OneSoil develops mobile and web-based apps that use machine learning and satellite imagery to offer agricultural analytics and field insights for farmers at no cost. This includes variable-rate seed and fertilizer recommendations.
It also provides paid-for services like analytics to major agribusinesses like BASF and Krone.
One of the biggest barriers to agrifoodtech adoption remains the financial cost of trying new technologies. This is especially true for farmers in developing regions who are already facing poor economic conditions. Launched in 2018, it currently counts 200,000 users on its platform in over 180 countries.
By offering its services for free, OneSoil allows farmers to not only benefit from agrifoodtech innovation, but it may also whet their appetite for other tech-driven solutions. Meanwhile, monetizing its platform for companies helps bring agribusinesses to the table as part of the solution to getting more farmers using technology.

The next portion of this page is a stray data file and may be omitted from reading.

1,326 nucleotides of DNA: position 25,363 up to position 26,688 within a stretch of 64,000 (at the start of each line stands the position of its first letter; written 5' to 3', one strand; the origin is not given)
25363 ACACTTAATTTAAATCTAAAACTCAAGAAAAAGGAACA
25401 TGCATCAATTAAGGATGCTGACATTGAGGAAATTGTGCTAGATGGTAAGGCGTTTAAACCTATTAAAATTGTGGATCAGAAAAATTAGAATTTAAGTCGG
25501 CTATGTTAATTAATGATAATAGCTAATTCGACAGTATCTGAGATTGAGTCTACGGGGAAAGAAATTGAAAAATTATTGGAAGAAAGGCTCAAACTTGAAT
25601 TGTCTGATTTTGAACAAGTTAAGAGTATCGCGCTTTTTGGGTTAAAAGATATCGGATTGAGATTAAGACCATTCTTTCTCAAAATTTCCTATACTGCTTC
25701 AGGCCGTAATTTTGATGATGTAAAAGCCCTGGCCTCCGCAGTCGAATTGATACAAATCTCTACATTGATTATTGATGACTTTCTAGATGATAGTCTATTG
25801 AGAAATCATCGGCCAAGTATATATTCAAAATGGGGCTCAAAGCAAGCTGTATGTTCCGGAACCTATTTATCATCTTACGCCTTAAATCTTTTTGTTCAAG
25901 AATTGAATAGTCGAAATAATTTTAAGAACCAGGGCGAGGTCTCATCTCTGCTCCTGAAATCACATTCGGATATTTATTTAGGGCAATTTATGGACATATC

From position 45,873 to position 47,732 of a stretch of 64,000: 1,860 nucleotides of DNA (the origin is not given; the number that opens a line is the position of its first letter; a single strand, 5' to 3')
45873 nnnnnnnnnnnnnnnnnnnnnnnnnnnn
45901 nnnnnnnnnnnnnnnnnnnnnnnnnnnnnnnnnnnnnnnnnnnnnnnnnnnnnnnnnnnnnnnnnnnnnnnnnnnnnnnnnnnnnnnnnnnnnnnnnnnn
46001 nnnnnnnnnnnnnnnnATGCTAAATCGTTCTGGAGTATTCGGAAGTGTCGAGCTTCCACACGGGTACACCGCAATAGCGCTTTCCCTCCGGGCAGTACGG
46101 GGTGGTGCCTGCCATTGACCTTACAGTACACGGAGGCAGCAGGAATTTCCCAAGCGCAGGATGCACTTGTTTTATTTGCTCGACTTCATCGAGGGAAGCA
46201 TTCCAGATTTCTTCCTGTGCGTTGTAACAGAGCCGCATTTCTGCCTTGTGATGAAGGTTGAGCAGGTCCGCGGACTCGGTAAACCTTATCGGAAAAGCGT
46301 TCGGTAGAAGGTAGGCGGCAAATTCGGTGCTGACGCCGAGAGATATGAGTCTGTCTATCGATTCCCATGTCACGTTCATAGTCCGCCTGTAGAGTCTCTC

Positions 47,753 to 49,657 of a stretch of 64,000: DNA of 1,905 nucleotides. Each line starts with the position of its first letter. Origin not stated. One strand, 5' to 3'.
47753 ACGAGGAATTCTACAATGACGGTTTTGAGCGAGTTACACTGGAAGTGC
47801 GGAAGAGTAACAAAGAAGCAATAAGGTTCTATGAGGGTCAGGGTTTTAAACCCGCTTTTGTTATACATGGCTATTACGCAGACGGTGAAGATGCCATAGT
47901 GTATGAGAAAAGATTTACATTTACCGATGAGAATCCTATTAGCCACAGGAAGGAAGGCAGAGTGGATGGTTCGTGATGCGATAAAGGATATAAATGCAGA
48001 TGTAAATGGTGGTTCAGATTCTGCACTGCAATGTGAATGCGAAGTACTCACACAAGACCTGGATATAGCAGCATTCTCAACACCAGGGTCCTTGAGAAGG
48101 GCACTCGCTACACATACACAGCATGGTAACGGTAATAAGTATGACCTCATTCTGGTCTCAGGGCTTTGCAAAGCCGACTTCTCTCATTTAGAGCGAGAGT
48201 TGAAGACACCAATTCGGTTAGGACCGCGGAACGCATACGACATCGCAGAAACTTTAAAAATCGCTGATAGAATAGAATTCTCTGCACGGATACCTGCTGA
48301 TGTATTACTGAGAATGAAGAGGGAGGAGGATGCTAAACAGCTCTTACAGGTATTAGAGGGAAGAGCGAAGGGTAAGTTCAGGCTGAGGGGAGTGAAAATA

OneSoil is using the new capital to increase its presence in Europe and the Americas by hiring tech and marketing professionals. It is also on the hunt for business partners and consultants in agronomy throughout North and South America.
A number of other startups are aiming to get technology into farmers’ hands around the world. Wefarm (an AgFunder portfolio company) closed an $11 million Series A+ in March 2021. The startup enables smallholder farmers to connect with each other free-of-charge via SMS to share best practices and price intelligence, and transact in a trusted environment. It has primarily focussed on Africa and has opened offices in Kenya, Tanzania, and Uganda.